Award Year: 1976
James Monroe Award/Robert G. Albion-James Monroe Award
The James Monroe Award/Robert G. Albion-James Monroe Award is awarded to maritime historians, deep-water mariners, preservationists, authors, artists, and educators. As the James Monroe Award, it was given by the South Street Seaport Museum from 1968-1972. In 1973, the Society became the awarding institution, and in 1993, the name of the award was changed to recognize the role of the late Robert Albion (1896–1983) in the development of maritime historiography.
Oswald Brett (1921–2017) was born in Cheltenham, New South Wales. He spent much time sketching ships in Sydney Harbor and imagining the day when he could go to sea. He also drew inspiration for painting from his mother Estelle Brett (née Mutton), a talented amateur portrait and landscape artist. Os, as he was affectionately called by his friends, knew at an early age that he would be a professional artist concentrating entirely on ships and the sea. As a teenager, Brett was greatly inspired by the work of masterful Sydney marine artist John Allcot (1888–1973), who became his mentor and lifelong friend. Brett’s great interest in marine painting and determination to become a professional artist were already firmly established.
His dream to go to sea became a reality just before the outbreak of World War II, serving on coastal steamers around Australia. He spent the war years aboard the RMS Queen Elizabeth mostly between New York and the Firth of Clyde in Scotland. Many opportunities arose for Brett to sketch on-board scenes while off duty. The book Queen Elizabeth at War by Chris Konings (1985, Patrick Stephens) showcases his fine drawing skills and observation of detail.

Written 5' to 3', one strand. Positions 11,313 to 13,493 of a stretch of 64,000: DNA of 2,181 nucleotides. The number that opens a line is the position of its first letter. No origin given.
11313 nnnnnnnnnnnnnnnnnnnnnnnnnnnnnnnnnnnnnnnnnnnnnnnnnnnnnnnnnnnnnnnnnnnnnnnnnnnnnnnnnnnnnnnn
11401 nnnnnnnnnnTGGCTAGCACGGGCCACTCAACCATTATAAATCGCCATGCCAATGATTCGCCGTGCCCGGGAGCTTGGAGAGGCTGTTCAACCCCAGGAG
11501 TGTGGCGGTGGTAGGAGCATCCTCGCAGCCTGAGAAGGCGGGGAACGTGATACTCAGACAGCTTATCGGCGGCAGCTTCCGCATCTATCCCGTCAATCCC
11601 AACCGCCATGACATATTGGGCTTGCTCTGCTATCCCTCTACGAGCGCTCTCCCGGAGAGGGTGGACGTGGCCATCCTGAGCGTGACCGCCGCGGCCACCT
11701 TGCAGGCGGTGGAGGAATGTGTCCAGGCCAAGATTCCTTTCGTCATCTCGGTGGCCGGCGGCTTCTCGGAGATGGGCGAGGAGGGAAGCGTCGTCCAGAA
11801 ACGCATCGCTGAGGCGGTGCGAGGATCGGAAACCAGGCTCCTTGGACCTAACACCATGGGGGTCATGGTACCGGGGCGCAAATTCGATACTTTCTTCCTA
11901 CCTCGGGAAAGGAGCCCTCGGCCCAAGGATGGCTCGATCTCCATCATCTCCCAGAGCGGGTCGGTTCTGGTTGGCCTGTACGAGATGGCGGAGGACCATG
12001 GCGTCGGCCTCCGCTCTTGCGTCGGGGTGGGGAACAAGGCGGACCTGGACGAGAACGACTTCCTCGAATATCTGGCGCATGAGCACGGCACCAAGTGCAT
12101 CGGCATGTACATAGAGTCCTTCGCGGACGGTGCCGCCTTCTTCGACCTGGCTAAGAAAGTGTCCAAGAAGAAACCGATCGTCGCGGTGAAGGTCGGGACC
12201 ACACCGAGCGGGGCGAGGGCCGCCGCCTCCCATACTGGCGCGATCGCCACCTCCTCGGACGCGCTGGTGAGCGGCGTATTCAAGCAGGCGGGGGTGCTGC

Renowned marine artist John Stobart wrote of Brett’s firsthand knowledge of ships and the sea: “The result is that Brett has developed a wonderful facility for accurately portraying sea states and in placing his ships in those seas with such realism that they always look as if they’re ready to sail right off the canvas. Oswald Brett is one of the finest marine artists of the 20th century. His historic ship portraits are always meticulously researched and technically accurate to the nth degree, but they also capture another quality that speaks of the painter’s long and often arduous experience at sea.”
On the deck of the 1885 Wavertree at South Street Seaport, Captain Brian McAllister, chairman of McAllister Towing and NMHS Overseer, reminisced that he had first seen a Brett painting of the Wavertree in the old Whitehall Club. Recognizing his talent, he would commission many paintings from the artist over the years and the two men became friends. McAllister, a lifelong New York tugboat captain in charge of a fifth-generation towing company, the two men had much to talk about.
Through his long friendship with NMHS long-time president Peter Stanford, Brett became a great friend to the National Maritime Historical Society. He attended many events over the years and was very generous with his art to further the cause of preserving our maritime heritage. His prints grace the walls at NMHS headquarters, reminding of the strength and meaning in our seafaring heritage and of those who have dedicated their lives to preserving it. He was an extraordinary artist who touched the soul and immediately made a deep connection with the viewer of his artwork. He conveyed the narrative within his paintings and elicited an emotion that will be appreciated by generations to come.
Categories: Marine Artist